n South African Journal on Human Rights - Fifteen years on : central issues relating to the transformation of the South African judiciary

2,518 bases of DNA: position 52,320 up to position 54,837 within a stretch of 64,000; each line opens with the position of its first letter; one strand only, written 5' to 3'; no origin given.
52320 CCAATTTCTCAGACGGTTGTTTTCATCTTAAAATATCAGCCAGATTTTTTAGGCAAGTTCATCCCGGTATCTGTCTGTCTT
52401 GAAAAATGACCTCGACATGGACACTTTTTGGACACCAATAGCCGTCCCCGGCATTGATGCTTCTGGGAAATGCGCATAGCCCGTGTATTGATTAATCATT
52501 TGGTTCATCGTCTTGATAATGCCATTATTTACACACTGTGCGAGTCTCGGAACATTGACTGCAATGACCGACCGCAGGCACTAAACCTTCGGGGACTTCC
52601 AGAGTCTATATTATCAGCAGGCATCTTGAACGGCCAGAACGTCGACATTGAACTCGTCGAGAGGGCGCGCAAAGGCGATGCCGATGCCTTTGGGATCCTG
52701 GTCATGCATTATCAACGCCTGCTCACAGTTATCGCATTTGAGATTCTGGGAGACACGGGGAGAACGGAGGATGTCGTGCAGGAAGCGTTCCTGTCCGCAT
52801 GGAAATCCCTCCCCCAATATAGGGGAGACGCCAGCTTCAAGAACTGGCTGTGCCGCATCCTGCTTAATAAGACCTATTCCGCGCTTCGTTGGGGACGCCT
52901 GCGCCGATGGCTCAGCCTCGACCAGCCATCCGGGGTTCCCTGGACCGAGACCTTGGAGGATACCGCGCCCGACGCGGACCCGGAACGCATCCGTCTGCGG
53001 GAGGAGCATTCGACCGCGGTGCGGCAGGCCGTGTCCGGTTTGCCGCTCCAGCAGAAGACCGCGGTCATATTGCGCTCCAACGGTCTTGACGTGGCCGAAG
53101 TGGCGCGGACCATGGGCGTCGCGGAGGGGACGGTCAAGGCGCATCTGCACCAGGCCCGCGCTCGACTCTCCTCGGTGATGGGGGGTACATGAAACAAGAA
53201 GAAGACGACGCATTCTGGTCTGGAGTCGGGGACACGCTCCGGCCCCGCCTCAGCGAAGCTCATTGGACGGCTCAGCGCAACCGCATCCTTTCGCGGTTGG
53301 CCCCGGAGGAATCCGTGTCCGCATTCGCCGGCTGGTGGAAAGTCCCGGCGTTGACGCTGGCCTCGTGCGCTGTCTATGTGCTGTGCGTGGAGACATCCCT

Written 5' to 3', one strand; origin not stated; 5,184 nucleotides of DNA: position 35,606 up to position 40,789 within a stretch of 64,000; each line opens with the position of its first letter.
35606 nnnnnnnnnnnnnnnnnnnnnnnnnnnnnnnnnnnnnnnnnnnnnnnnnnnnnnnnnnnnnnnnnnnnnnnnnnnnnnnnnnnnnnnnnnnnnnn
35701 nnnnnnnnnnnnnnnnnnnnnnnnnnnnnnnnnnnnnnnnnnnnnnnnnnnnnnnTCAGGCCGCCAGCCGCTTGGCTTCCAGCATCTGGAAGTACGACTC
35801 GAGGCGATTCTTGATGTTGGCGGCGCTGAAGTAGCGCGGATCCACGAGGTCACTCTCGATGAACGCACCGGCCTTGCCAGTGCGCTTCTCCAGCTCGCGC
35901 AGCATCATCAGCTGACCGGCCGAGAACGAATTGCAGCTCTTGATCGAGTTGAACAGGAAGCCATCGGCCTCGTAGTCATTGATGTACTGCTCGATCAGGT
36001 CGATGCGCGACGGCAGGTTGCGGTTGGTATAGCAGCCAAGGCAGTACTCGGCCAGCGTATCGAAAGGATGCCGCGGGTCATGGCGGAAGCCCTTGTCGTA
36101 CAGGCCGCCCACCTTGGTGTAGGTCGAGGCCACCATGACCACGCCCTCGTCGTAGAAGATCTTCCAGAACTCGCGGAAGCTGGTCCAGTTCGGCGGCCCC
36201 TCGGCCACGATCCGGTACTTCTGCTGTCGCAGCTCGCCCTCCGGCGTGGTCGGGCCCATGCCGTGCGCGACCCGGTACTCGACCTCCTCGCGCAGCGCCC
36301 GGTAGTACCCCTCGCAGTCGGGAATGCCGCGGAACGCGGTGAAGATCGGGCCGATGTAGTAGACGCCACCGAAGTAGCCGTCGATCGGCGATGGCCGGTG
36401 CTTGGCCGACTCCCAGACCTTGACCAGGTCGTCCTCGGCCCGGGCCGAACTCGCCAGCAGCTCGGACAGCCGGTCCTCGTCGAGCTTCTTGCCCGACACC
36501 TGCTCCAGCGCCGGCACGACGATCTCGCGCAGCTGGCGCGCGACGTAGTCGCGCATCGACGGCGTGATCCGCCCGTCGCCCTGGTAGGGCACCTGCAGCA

At its 52nd National Conference held in Polokwane from 16-20 December 2007, the African National Congress adopted a strongly-worded resolution calling for the transformation of the judiciary to be expedited. The judiciary has also recently attracted controversy due to the ongoing legal travails of ANC President, Jacob Zuma, and allegations regarding improper conduct on the part of Hlophe JP. This is therefore an opportune juncture to step back and consider the transformation of the judiciary over the past fifteen years of South Africa's constitutional democracy. The article commences with a brief discussion of the role of the judiciary under apartheid. In light of this, the following issues are discussed as components of judicial transformation: the process whereby judges are appointed; the need to change the attitudes of the judiciary; the need to foster greater judicial accountability; and the need for a more efficient judiciary. The conclusion reached is that post-apartheid South Africa has generally made impressive strides towards transforming its judiciary while respecting judicial independence and the separation of powers. However, recent legislative activity, resolutions and statements of the ANC and its alliance partners have not always heeded this approach. Judicial transformation must continue to be pursued but in a manner that is not counter-productive to the constitutional project as a whole.


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